If a guy's into a house for $400K, he probably financed $380K of the purchase price. If he sells for $240K he's liable for the +/-$140K deficit (there might be a slight principal reduction through normal amortization, but one must also factor in significant closing costs and commissions) to the financial institution. So I ask, is he better off continuing to live in the house and make payments until markets recover or to sell the house at a $140K+ loss that is due immediately?
Speculative buyers, Here in South Florida we had an influx of spec buyers from all over the country, you bought a home in 2002 for 250k sold it a year later for 350k. Everyone bought with 5 arm loans and stated no money down financing. You have the highest recorded Foreclosure rate now because homes they bought and financed for 400-800k are worth 280-550k.
The market here is going down and isn't slowing down. So they're panicking and many are foreclosing. And then there's the naive group that swear the market is already rebounding. We haven't even felt the pain of unemployment or the pain of the foreclosures yet, banks haven't even started to really collapse and the lending hasn't completely stopped, YET!
Once all those factors take effect it will be far far worse.
So that's what I was referring to, the buyers that purchased way above their means and now have no way to afford their purchase. They wanted a quick buck but they just lost a few hundred thousand bucks just as quickly.
Is the buyer of your scenario better off making payments? Not necessarily, factor in our high 1.5-2.0 % property tax rate and our very high 1.5% insurance rate plus your over priced mortgage payment and the fact that you purchased it without intending to live in it for longer than year, two max, before you sold it so you bought with a very heavily adjusted rate which is about to balloon on you. No, you're better off just selling for a loss and making a payment on 140. Or risk being foreclosed on and going through a bankruptcy.
 

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Curly-Nohair said:
The audience that you address should not make any difference in the subject or the truth you post. Because I am a mechanic, is it ok to tell me less of the truth?
I was complementing you and the other people in this forum. Everyone deserves the truth. I don't intend to insult anyone. I'm typing on a computer and I think a lot is lost.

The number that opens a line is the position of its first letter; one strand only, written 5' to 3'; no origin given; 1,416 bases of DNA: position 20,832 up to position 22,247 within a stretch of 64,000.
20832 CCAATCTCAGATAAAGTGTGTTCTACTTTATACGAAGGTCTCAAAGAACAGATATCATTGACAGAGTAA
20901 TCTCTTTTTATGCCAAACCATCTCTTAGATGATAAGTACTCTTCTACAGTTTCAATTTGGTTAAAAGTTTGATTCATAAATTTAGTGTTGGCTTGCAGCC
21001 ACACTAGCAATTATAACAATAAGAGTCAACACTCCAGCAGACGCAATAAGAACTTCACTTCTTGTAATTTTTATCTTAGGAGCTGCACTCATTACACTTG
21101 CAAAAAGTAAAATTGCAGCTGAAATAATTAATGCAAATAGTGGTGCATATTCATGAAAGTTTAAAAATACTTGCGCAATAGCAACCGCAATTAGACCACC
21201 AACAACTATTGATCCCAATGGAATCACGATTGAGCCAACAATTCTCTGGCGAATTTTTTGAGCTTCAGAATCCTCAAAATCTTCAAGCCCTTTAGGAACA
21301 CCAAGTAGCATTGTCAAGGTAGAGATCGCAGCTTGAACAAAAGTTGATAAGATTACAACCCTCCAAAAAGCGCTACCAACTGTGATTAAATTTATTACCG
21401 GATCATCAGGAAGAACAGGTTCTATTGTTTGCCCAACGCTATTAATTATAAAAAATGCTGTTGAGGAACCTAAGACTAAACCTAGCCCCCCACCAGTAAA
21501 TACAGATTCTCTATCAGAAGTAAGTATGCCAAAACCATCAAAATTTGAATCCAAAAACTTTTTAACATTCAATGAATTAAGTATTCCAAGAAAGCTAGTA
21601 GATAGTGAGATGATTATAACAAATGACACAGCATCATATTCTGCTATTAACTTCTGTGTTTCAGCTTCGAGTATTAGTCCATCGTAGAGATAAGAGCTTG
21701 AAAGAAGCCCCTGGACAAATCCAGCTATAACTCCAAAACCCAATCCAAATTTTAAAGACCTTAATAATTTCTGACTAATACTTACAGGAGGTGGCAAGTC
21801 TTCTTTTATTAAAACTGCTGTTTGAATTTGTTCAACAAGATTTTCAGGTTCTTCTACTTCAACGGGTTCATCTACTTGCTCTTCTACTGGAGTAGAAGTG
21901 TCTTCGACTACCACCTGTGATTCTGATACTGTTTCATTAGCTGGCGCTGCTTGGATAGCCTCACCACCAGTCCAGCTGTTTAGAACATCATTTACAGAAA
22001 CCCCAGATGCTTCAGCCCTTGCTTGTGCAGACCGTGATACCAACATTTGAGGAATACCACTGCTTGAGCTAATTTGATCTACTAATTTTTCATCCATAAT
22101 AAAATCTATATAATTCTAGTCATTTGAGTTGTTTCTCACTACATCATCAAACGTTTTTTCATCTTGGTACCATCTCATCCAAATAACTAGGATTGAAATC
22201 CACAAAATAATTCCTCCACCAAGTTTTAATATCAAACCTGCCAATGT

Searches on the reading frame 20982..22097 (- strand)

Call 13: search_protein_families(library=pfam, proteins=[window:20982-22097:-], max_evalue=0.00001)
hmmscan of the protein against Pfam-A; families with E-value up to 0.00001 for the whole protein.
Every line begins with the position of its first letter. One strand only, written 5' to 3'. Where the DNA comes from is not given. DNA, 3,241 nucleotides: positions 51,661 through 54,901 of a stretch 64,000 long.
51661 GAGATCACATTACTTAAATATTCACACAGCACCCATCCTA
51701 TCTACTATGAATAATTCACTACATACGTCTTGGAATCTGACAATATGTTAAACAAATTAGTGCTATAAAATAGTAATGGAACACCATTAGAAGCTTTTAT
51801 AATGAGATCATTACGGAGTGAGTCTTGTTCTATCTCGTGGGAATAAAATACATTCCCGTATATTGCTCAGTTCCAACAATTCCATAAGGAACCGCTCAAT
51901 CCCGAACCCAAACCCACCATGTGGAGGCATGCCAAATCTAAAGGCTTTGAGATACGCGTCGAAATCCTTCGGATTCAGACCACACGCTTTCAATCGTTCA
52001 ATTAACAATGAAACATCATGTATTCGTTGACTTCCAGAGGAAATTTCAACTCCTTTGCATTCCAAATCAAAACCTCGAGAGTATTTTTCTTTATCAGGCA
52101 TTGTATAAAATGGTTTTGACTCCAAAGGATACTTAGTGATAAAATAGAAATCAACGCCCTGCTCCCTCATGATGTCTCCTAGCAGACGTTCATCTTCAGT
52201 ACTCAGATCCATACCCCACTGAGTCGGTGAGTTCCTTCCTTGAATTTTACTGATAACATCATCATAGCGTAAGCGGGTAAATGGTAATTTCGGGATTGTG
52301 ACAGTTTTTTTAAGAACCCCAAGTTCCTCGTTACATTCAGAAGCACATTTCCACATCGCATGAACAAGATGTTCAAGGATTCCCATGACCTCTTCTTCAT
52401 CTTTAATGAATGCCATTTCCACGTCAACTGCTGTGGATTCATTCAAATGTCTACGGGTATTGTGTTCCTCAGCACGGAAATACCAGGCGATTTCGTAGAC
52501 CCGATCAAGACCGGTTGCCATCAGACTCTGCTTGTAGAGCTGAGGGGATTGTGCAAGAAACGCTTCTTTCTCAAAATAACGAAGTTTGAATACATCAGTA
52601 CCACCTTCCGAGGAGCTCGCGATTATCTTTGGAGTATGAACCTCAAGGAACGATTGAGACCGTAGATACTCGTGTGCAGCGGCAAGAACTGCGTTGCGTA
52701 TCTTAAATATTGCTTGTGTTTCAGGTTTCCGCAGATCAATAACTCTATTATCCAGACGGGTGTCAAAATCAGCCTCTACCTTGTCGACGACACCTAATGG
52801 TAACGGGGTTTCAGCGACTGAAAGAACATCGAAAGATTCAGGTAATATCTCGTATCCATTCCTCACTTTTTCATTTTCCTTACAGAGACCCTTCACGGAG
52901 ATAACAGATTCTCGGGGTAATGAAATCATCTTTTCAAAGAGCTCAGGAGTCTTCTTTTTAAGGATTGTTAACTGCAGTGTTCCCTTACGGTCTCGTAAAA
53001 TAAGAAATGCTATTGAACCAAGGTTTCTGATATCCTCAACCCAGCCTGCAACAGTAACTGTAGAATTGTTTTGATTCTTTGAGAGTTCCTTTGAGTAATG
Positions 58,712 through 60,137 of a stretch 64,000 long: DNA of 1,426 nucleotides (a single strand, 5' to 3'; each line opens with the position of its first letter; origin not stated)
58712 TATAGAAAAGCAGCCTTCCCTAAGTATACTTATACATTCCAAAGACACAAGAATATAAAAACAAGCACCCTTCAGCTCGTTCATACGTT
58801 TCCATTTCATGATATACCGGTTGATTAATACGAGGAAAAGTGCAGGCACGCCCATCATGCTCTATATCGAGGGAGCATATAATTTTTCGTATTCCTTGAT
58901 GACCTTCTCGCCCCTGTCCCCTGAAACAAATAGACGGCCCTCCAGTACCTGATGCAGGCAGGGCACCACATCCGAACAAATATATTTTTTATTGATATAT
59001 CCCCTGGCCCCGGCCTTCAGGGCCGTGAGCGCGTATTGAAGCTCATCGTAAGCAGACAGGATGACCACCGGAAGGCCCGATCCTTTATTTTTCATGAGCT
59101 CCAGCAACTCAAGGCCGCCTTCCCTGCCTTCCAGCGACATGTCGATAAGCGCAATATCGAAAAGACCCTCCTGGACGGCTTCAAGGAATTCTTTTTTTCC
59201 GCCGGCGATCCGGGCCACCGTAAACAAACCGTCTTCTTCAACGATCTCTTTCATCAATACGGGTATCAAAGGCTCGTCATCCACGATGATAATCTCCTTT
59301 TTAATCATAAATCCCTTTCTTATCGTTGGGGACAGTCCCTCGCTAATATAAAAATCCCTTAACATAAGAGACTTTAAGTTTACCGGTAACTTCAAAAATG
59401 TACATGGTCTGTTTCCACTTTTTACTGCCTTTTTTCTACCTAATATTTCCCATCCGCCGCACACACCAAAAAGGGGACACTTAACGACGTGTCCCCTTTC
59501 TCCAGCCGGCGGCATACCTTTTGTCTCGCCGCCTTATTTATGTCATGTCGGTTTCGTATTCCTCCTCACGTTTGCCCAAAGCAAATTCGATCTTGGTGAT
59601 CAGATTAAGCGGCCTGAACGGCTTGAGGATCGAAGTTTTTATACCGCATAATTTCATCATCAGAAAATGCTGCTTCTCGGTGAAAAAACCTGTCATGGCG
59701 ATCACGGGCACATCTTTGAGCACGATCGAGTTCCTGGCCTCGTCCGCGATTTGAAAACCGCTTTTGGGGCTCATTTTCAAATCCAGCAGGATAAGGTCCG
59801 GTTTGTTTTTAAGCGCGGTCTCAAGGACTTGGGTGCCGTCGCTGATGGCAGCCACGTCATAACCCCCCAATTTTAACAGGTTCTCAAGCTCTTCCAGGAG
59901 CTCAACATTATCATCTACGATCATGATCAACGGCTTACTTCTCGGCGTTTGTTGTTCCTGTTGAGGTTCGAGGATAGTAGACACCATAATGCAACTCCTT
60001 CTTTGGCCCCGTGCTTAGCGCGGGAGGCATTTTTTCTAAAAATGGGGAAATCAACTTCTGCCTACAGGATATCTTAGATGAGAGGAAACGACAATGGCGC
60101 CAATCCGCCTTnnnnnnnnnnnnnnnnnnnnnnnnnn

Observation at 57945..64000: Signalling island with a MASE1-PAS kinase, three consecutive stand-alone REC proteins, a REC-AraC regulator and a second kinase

I just thought we could look at other ways to bring the price down sooner. I would think an online shop could spring up quickly and start selling Shot at the market price. Wouldn't that be possible?
Or perhaps the shops could sell at their cost to clear out inventory and bring in lower priced shot sooner.
How difficult is it to make one's own shot from Lead ingots?
 

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Rinaldo said:
Curly-Nohair said:
The audience that you address should not make any difference in the subject or the truth you post. Because I am a mechanic, is it ok to tell me less of the truth?
I was complementing you and the other people in this forum. Everyone deserves the truth. I don't intend to insult anyone. I'm typing on a computer and I think a lot is lost.

I just thought we could look at other ways to bring the price down sooner. I would think an online shop could spring up quickly and start selling Shot at the market price. Wouldn't that be possible?
Or perhaps the shops could sell at their cost to clear out inventory and bring in lower priced shot sooner.
How difficult is it to make one's own shot from Lead ingots?
Pull up a chair and get a big cuppa joe
http://www.shotgunworld.com/bbs/viewtop ... hot+making
 

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Case said:
Any merchant who bought shot at those high prices will maintain his markup based on that until he has to reorder.
If they can afford to. If lead drops below $1 a lb., but shot prices remain at $45 to $50 a bag, how many people are going to be buying it? I'm not. And if people aren't coming into the components store to buy shot, then they're not coming in for wads, primers, powder, etc, etc, either. There comes a point where the dealer has to bite the bullet and lower prices to move products. The longer merchandise sits in his store, the less profit he makes when he eventually does sell the merchandise.

If lead keeps going the way it is, hopefully we'll see shot under $30 a bag by summer. But like Case pointed out, I don't expect it will ever go back to the 25 cent per pound level it was five years ago.

~Michael
 

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Rinaldo said:
Speculative buyers, Here in South Florida we had an influx of spec buyers from all over the country, you bought a home in 2002 for 250k sold it a year later for 350k. Everyone bought with 5 arm loans and stated no money down financing. You have the highest recorded Foreclosure rate now because homes they bought and financed for 400-800k are worth 280-550k.
The market here is going down and isn't slowing down. So they're panicking and many are foreclosing. And then there's the naive group that swear the market is already rebounding. We haven't even felt the pain of unemployment or the pain of the foreclosures yet, banks haven't even started to really collapse and the lending hasn't completely stopped, YET!
Once all those factors take effect it will be far far worse.
So that's what I was referring to, the buyers that purchased way above their means and now have no way to afford their purchase. They wanted a quick buck but they just lost a few hundred thousand bucks just as quickly.
Is the buyer of your scenario better off making payments? Not necessarily, factor in our high 1.5-2.0 % property tax rate and our very high 1.5% insurance rate plus your over priced mortgage payment and the fact that you purchased it without intending to live in it for longer than year, two max, before you sold it so you bought with a very heavily adjusted rate which is about to balloon on you. No, you're better off just selling for a loss and making a payment on 140. Or risk being foreclosed on and going through a bankruptcy.
Ah, now that you explained what you originally meant to say, things could be interpreted and perceived a bit differently.....sorry my clairvoyant abilities weren't working earlier.

If all those people are truly spec buyers and don't have a dime in the property, what incentive do they have to hang around if the market continues to plummet? They don't. They walk.